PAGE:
Clearing the water: De Pere pools referendum explained
By Lee Reinsch
DE PERE — If either of the public pool facilities in De Pere were to close down, it would leave a gap in the community, says De Pere mother of four, Betsy Hornseth.
“For so many of the kids, that’s their safe place, their place to go and get some fresh air, get off electronics and have some structure, adult supervision, and interaction with other kids from school,” Hornseth said. “It’s a really important place for that demographic, and it would be such a shame to see it go, on either side of the river.”
Three or four times a week, Hornseth and her kids use the Legion Park pool.
Same with another mom of four, Katie Carviou.
“If we’re not at our cottage, we’re in the pool, and even if we do go to the cottage, the kids start asking when we’re going to the pool as soon as we pull into the driveway,” she said.
Carviou and Hornseth are co-organizers of Save De Pere Pools.
But more than a summer amusement, though, a public pool is a safety tool, according to Hornseth.
“Living around so much water, it’s really important for kids to be safe near the water,” Hornseth said. “There’s just too much opportunity for drowning, and it’s really important for kids to know how to swim and be safe.”
Save De Pere Pools supports the Nov. 6 De Pere referendum to exceed the levy by up to $900,000 a year on an ongoing basis to improve and transform the two city pools into aquatic facilities.
Both sites would be updated to include Americans with Disabilities Act-compliant pools and locker rooms and would include concession stands, said Alderman Larry Lueck.
Like the existing facilities, they would be outdoors.
At one point, the city was proposing to shut down Legion Pool in favor of building one fancy aquatics center with lots of bells and whistles.
The city rescinded that, shortly before major damage had occurred with the VFW pool, resulting in cracking and warping of the pool’s concrete sides, with repairs estimated at around $800,000.
Around that time, rumors started floating around town that the city had money to pay for that initially proposed aquatics center.
“There seems to be a misunderstanding in the community that the aquatic center we were going to build at VFW is already paid for, or we had the money for it, and I don’t know where that ever came from, because nobody I know has ever told anyone we had the money for it,” Lueck said.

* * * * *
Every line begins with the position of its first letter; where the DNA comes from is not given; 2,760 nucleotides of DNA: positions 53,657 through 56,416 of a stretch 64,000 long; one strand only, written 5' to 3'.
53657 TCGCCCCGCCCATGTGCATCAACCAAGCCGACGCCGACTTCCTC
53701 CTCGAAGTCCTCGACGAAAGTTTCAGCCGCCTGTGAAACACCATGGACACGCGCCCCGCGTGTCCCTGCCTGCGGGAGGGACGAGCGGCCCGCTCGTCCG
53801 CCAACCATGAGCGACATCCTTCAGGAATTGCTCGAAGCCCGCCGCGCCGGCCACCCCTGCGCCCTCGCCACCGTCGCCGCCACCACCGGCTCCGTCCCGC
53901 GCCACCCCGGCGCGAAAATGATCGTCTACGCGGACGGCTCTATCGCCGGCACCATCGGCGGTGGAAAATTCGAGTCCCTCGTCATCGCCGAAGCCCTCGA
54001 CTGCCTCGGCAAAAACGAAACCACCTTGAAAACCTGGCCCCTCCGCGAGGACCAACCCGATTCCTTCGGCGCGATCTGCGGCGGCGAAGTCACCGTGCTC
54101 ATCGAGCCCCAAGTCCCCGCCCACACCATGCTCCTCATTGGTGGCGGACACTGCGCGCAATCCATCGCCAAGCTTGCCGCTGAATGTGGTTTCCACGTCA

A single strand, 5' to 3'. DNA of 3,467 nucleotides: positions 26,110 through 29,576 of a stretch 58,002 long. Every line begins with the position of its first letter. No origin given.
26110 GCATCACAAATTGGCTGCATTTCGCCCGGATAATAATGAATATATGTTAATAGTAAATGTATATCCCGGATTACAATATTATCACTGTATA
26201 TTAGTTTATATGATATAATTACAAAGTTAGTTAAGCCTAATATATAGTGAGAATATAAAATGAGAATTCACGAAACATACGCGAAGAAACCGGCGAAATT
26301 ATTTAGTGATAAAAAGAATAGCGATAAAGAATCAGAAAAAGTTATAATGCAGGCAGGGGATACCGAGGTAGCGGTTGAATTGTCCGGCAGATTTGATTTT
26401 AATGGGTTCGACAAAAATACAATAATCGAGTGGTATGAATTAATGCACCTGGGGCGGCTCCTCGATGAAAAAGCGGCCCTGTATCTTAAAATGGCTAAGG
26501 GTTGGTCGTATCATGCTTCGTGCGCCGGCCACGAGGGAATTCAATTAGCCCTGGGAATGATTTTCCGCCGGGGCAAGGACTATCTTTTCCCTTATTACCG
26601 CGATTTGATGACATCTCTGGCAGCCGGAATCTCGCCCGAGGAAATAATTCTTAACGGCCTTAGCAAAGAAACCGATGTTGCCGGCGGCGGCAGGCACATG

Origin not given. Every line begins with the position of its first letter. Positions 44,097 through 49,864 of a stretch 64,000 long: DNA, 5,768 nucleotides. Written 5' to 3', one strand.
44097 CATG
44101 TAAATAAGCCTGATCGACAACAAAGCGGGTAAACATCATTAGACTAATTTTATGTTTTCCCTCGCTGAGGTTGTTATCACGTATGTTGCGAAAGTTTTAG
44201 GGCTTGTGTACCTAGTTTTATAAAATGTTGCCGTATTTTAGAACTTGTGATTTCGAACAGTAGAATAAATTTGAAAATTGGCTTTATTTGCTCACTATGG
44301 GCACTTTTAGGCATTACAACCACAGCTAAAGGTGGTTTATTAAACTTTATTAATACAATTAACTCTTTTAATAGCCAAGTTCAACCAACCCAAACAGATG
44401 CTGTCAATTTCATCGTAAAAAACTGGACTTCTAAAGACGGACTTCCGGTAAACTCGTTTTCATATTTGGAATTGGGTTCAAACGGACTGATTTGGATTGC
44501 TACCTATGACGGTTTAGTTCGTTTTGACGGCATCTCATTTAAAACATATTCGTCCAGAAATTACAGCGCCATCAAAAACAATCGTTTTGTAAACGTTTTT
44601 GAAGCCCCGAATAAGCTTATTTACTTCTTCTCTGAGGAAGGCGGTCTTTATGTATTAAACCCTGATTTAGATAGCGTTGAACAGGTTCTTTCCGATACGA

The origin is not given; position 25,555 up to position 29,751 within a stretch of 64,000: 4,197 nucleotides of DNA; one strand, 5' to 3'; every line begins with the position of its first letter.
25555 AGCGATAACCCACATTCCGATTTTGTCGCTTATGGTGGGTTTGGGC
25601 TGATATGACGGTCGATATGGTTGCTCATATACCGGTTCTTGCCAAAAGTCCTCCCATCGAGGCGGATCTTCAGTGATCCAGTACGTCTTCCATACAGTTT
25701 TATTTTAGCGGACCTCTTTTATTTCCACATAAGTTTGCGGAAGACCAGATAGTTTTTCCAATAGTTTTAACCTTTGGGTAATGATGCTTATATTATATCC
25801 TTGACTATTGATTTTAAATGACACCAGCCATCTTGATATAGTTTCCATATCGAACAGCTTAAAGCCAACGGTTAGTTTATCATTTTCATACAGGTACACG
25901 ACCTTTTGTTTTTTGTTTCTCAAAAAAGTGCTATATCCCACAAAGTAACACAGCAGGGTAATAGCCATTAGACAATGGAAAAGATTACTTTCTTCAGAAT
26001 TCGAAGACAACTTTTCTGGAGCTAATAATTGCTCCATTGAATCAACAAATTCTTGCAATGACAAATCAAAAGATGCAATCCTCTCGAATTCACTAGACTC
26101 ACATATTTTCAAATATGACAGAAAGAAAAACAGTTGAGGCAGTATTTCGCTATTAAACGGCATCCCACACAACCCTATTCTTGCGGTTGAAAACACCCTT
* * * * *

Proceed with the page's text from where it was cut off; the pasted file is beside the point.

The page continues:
He said, to his way of thinking, that proposal would have headed to referendum, although it never got to that point, and the idea for two aquatics facilities gained momentum.
Although the referendum wording indicates that a “yes” vote would give the city permission to exceed the levy by $900,000 per year on an ongoing basis, meaning for an unknown number of years, it’s not guaranteed that the city would actually need $900,000 a year, Lueck, an attorney, said.
“If in a year the city doesn’t require the whole $900,000 to operate the facility, then the city doesn’t have to take $900,000 out,” Lueck said. “It’s not a mandatory must. It’s up to $900,000 that the city can use toward the aquatic facilities.”
He used the example of a 2007 streets referendum in De Pere whereby the city was authorized to take up to $941,000 to use for street improvements but never ended up requiring that much.
“The initial cost for (the aquatics facilities) is going to be the biggest part,” he said. “Then it’s a matter of maintaining it just like any other normal building… One of the advantages is, if this passes, is we can update some of the piping that’s going into those pools. Some of it is 60-year-old pipes, so it’s important to do that stuff because it’s broken in the past and probably will in the future. We haven’t updated it in 30 years, so there’s probably a lot of efficiencies we can gain.”
Currently the city subsidizes the pools by $140,000 to $200,000 per year.
“The hope is we can drop that down significantly just by becoming more energy-efficient and more efficient at layout and design,” Lueck said. “One of the big ones is heating the water. There are new ways you can heat the water, new methods. The real hope is that by the time this is ready to go, we’ve got the operational costs down significantly and don’t need to take as much every year from the referendum approval.”